…Tatts is not a leading competitor in this market segment. If anything, Tatts is following the lead set by the corporate bookmakers. In that context, the removal of Tatts as a provider of totalisator products would not lessen competition in such a way that detriment would follow.
Despite evidence put before the Tribunal by corporate bookmakers CrownBet and Ladbrokes of the potential regulatory changes which may affect the competitiveness of corporate bookmakers in the wagering market, the Tribunal found that the degree of uncertainty as to the likely introduction and effect of these changes rendered it too difficult to accurately account for their potential impact – which the Tribunal was unpersuaded, in any event, would be as significant as suggested by Tabcorp’s competitors.
Substantial public benefits generated by the merger
In large part, the Tribunal’s position remained unchanged from its original conclusion that the proposed merger would deliver substantial public benefits. In reaching this conclusion, the Tribunal noted that:
- it was unnecessary to address CrownBet’s contention that the benefits of the transaction which accrued to a limited subset of the broader public could not be considered as “public benefits” as, irrespective of CrownBet’s approach, it ultimately did not matter. That is because the acquisition would result in benefit to consumers generally because of an increase in the level of competition, as well as a benefit to the racing industry in the form of product fees and benefits to shareholders from cost savings; and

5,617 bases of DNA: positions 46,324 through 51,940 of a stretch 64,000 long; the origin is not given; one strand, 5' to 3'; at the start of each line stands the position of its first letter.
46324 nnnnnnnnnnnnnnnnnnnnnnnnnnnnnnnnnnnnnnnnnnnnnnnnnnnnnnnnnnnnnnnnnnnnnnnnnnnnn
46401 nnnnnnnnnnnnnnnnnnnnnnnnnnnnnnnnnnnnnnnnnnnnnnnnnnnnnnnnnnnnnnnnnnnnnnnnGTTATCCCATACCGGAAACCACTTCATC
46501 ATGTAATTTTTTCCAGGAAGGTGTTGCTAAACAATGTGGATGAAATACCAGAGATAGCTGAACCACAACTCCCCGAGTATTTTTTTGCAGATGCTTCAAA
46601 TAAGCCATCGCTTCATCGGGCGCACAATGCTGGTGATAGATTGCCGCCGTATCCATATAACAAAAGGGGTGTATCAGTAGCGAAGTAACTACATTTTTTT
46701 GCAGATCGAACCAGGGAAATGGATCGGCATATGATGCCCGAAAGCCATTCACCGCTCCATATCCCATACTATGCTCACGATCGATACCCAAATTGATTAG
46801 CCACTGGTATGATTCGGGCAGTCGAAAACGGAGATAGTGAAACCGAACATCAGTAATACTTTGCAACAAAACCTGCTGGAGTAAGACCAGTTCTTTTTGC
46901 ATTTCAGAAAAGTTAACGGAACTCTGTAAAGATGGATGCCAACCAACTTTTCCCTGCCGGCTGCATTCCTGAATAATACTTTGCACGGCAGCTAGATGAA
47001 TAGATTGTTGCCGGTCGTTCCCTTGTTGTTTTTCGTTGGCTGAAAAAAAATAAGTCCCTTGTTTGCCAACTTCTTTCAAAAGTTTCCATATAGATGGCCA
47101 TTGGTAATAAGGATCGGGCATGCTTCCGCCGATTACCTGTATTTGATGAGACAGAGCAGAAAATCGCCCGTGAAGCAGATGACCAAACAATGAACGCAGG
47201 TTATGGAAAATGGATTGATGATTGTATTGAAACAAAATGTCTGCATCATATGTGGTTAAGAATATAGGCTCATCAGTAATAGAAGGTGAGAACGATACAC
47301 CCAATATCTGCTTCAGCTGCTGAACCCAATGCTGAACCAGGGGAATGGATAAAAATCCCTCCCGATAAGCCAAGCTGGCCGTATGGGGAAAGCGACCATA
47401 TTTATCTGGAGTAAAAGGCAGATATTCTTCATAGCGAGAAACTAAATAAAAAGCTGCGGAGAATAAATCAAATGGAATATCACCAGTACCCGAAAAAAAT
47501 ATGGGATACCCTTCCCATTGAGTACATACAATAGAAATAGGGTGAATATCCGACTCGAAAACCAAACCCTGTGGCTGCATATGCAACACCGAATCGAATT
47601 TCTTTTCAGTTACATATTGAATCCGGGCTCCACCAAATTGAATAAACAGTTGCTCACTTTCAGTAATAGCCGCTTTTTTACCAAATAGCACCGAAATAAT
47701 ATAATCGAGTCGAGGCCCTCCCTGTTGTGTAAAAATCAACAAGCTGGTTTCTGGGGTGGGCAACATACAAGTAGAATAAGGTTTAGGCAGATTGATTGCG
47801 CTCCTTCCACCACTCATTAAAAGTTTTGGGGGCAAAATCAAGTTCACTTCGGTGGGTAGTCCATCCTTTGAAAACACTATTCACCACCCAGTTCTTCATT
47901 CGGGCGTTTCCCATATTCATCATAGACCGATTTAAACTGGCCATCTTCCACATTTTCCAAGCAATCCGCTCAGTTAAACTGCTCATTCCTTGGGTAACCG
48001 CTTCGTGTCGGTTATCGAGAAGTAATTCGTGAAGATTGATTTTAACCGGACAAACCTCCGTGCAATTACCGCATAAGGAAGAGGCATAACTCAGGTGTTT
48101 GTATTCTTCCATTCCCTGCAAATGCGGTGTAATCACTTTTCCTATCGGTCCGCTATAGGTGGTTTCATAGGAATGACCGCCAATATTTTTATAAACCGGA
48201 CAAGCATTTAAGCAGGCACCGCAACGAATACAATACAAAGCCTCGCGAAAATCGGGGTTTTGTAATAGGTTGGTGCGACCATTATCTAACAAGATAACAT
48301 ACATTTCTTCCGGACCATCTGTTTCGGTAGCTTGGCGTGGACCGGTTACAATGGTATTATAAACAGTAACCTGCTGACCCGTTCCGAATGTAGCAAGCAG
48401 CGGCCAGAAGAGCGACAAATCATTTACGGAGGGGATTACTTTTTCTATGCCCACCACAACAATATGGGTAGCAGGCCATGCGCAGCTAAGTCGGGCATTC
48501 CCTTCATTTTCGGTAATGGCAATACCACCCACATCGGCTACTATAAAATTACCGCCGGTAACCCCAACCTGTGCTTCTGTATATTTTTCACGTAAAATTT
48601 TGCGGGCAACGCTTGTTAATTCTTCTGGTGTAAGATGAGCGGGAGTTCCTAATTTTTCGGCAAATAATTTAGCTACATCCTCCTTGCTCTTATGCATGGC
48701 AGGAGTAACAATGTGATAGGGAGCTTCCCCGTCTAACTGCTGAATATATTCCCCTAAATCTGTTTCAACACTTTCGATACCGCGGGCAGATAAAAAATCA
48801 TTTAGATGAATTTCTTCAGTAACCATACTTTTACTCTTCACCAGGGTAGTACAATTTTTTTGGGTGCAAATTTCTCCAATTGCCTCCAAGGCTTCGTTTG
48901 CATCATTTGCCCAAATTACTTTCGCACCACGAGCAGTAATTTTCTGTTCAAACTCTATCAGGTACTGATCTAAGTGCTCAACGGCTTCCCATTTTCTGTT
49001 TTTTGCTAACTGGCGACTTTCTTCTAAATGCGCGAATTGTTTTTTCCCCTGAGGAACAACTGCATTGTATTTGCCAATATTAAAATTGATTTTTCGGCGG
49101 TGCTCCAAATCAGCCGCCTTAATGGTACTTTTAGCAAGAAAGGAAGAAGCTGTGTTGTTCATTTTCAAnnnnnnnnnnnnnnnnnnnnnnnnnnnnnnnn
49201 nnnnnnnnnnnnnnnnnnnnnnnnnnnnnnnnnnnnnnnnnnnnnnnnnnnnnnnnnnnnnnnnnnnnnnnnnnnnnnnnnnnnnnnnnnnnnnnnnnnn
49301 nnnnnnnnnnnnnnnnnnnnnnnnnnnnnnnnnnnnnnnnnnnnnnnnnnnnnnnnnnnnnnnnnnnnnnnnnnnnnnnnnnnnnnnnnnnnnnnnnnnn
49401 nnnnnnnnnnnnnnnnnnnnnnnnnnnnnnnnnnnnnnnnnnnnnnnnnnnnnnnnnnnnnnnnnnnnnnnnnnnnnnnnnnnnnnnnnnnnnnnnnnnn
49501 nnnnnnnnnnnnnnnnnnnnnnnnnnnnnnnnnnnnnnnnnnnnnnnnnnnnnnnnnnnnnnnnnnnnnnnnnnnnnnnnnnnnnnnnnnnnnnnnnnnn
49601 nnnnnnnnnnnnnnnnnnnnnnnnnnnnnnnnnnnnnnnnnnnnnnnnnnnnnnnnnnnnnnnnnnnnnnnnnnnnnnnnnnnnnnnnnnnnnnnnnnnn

- despite evidence of potential dis-synergies, integration risks and increased costs of the transaction, such costs were not of a sufficient magnitude or type to neutralise the substantial and ongoing cost savings arising out of the transaction.
Proposed conditions unnecessary
As with its first determination, the Tribunal’s authorisation is subject to one condition – the pre-agreed divestment of Tabcorp’s Odyssey gaming business.
The Tribunal re-affirmed its refusal to impose any further conditions, concluding that no material detriment was likely to arise so as to warrant their imposition.
The last of its kind
The Australian Competition Tribunal’s formal merger authorisation process has been rarely used by companies seeking competition clearance for contentious mergers. Prior to Tabcorp’s application, the process had been successfully used on only two prior occasions: by AGL in its acquisition of Macquarie Generation and by Sea Swift in its purchase of a Toll shipping business in the Northern Territory.
However, following the passage of the Competition and Consumer Amendment (Competition Policy Review) Bill 2017 (Cth) in October this year, the option of proceeding directly to the Tribunal for merger authorisation is no longer available. Under the amendments, the ACCC is now the decision-maker at first instance in all merger authorisation applications, with reviews of ACCC authorisation decisions to be carried out by the Tribunal.
The contents of this publication are for reference purposes only and may not be current as at the date of accessing this publication. They do not constitute legal advice and should not be relied upon as such. Specific legal advice about your specific circumstances should always be sought separately before taking any action based on this publication.
© Herbert Smith Freehills 2021